The spine market's evolving reimbursement landscape can be hard for device companies and surgeons to navigate. While at NASS, we asked reimbursement expert Kim Norton for a high-level view of the reimbursement shifts taking place today. Ms. Norton is Vice President of Reimbursement for Simplify Medical and serves as a consultant, including in reimbursement and payor relations for Aesculap.
FDA approved an update to the labeling for Zimmer Biomet's Mobi-C® Cervical Disc to include 7-year clinical results, showing the device to be statistically non-inferior in overall study success for 1-level use and statistically superior in overall study success for 2-level use.
Newly-published results from a 5-year study of Aesculap Implant Systems' activL® lumbar disc indicate that, in select patients, lumbar TDR is more effective than fusion at slowing the adjacent segment degenerative cascade.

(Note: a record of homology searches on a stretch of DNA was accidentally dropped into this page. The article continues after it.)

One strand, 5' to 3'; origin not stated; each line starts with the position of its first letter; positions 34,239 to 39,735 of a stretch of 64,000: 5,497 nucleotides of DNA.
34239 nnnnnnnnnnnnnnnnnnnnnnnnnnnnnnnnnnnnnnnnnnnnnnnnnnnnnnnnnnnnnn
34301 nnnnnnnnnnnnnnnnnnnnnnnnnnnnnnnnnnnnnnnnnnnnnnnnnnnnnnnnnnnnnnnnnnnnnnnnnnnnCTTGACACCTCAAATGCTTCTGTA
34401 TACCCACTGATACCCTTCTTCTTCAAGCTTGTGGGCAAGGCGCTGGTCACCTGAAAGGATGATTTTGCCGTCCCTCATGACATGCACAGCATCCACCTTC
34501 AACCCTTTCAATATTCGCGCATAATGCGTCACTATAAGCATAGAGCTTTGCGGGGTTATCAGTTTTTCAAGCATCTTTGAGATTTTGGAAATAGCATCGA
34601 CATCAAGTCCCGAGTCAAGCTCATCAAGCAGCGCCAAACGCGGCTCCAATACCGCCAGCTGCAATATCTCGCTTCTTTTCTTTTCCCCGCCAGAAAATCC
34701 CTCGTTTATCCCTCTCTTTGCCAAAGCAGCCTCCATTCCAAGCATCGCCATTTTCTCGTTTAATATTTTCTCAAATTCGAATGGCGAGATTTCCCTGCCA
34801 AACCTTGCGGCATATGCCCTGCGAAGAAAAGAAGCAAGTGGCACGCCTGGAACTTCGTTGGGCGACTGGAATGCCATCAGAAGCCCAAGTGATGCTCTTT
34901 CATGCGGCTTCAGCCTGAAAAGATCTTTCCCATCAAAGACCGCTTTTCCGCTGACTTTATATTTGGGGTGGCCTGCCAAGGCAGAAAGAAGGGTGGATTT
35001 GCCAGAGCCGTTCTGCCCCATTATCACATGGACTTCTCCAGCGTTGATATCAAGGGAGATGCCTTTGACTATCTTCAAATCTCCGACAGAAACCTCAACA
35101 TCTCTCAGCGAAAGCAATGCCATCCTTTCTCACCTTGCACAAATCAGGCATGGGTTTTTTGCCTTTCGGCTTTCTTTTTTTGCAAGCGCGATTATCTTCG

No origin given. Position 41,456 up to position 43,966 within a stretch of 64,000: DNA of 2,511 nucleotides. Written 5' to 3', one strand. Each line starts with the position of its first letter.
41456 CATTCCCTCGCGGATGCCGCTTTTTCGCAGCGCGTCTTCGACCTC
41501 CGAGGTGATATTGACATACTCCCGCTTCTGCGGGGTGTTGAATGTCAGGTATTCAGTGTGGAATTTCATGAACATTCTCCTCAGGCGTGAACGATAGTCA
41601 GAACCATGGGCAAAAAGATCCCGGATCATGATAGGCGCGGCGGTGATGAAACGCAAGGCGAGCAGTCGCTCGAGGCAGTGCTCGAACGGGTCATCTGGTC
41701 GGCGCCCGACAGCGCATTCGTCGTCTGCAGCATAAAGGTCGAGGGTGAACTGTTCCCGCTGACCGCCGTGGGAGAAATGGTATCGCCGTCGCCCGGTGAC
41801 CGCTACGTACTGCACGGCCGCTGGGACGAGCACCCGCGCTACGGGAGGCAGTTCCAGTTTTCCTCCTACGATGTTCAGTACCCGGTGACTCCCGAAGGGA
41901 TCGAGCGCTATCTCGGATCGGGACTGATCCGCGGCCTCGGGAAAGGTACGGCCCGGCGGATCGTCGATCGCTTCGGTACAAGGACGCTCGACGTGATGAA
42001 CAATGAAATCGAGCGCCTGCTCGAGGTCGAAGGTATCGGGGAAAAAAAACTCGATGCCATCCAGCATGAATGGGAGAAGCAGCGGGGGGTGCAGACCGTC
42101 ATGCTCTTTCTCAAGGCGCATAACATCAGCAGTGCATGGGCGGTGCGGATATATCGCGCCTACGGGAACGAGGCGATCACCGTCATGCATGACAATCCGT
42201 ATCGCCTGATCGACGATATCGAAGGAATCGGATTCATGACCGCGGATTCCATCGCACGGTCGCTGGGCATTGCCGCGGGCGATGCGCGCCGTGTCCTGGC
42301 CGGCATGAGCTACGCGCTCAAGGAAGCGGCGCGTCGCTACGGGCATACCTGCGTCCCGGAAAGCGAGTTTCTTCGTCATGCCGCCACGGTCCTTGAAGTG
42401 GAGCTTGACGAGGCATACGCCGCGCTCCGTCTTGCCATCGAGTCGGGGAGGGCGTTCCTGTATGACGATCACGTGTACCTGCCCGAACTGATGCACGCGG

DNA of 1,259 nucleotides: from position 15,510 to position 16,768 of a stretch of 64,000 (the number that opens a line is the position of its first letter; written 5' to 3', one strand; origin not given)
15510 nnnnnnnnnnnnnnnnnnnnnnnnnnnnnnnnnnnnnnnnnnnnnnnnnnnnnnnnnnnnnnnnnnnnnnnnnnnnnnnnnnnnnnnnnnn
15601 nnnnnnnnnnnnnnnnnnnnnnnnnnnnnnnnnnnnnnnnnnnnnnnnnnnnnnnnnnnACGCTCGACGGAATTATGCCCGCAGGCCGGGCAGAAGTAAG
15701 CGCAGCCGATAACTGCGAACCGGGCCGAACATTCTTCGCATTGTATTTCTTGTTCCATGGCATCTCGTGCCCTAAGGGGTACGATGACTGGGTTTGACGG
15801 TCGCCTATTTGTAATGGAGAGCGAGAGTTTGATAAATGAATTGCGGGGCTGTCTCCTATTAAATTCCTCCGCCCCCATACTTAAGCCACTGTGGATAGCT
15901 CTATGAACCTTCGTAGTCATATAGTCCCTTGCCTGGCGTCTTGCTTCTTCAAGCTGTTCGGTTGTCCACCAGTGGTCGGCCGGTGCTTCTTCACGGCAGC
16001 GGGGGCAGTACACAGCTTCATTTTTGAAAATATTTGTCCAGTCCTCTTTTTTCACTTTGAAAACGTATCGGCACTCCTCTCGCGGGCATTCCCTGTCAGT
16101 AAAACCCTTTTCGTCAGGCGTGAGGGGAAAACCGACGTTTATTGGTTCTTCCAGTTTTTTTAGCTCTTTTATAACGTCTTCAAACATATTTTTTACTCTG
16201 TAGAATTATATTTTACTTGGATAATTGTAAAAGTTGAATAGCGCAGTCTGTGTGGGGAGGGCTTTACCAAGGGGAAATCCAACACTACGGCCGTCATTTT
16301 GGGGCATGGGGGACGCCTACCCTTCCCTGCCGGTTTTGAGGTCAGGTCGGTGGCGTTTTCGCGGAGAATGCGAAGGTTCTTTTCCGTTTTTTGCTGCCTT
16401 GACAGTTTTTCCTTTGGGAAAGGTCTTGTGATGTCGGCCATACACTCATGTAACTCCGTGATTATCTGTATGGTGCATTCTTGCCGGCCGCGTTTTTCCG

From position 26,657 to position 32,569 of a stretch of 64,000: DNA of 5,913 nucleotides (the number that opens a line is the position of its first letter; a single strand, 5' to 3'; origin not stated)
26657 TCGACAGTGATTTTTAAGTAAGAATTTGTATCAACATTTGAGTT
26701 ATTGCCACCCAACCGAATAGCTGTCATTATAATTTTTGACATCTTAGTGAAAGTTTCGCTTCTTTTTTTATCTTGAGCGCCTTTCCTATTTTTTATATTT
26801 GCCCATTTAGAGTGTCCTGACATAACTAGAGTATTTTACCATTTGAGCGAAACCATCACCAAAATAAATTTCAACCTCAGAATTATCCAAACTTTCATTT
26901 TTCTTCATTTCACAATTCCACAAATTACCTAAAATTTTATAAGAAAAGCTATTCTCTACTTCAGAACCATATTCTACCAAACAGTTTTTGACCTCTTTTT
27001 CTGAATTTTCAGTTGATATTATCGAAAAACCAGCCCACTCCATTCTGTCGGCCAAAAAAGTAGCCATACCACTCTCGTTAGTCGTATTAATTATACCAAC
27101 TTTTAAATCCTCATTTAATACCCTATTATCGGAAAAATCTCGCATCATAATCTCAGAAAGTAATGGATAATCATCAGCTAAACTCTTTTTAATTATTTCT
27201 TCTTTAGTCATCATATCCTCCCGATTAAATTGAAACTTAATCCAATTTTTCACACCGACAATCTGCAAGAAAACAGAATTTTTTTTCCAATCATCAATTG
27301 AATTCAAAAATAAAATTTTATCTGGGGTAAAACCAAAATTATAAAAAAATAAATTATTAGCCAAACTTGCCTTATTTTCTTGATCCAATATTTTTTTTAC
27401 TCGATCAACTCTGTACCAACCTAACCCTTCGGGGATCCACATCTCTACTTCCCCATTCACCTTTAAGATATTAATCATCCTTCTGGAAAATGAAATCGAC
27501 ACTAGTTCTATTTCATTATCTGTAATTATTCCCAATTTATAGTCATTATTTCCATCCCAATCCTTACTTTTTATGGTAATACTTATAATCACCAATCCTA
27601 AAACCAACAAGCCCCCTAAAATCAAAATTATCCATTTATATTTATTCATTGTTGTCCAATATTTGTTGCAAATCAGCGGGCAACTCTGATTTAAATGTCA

Simplify Medical closed an additional US $23.3MM in a Series B financing, for a total $44.3MM raised. Funds will support ex-U.S. commercialization and U.S. clinical trials studying the Simplify® cervical disc.
Studies indicate that, at 5 years, the activ-L® Artificial Disc from Aesculap Implant Systems had a protective effect on the progression of degenerative disc disease at adjacent levels in 91.2% of patients.
Since mid-May, both Medtronic and Zimmer Biomet have announced strategic moves in the 2-level cervical disc replacement and robotic surgery markets. In efforts to invigorate revenue growth, the two have focused on niche technologies that should expand their portfolios-but have yet to prove wide scale.
Study results indicate that patients treated with Spineart's BAGUERA® C cervical disc in 1- or 2-level arthroplasty exhibited good mobility at treated and adjacent levels, disc height restoration and evidence of adjacent level preservation.
Results from 5-year clinical study comparing cervical total disc replacement (LDR's Mobi-C) with anterior discectomy and fusion to treat 2-level degenerative disc disease indicated overall success rates of 61% and 31% for cTDR and ACDF, respectively.
Studies concluded that, for patients with 2-level degenerative disc disease, cervical total disc replacement appears to be highly cost-effective vs. ACDF, and supports greater quality of life at less cost.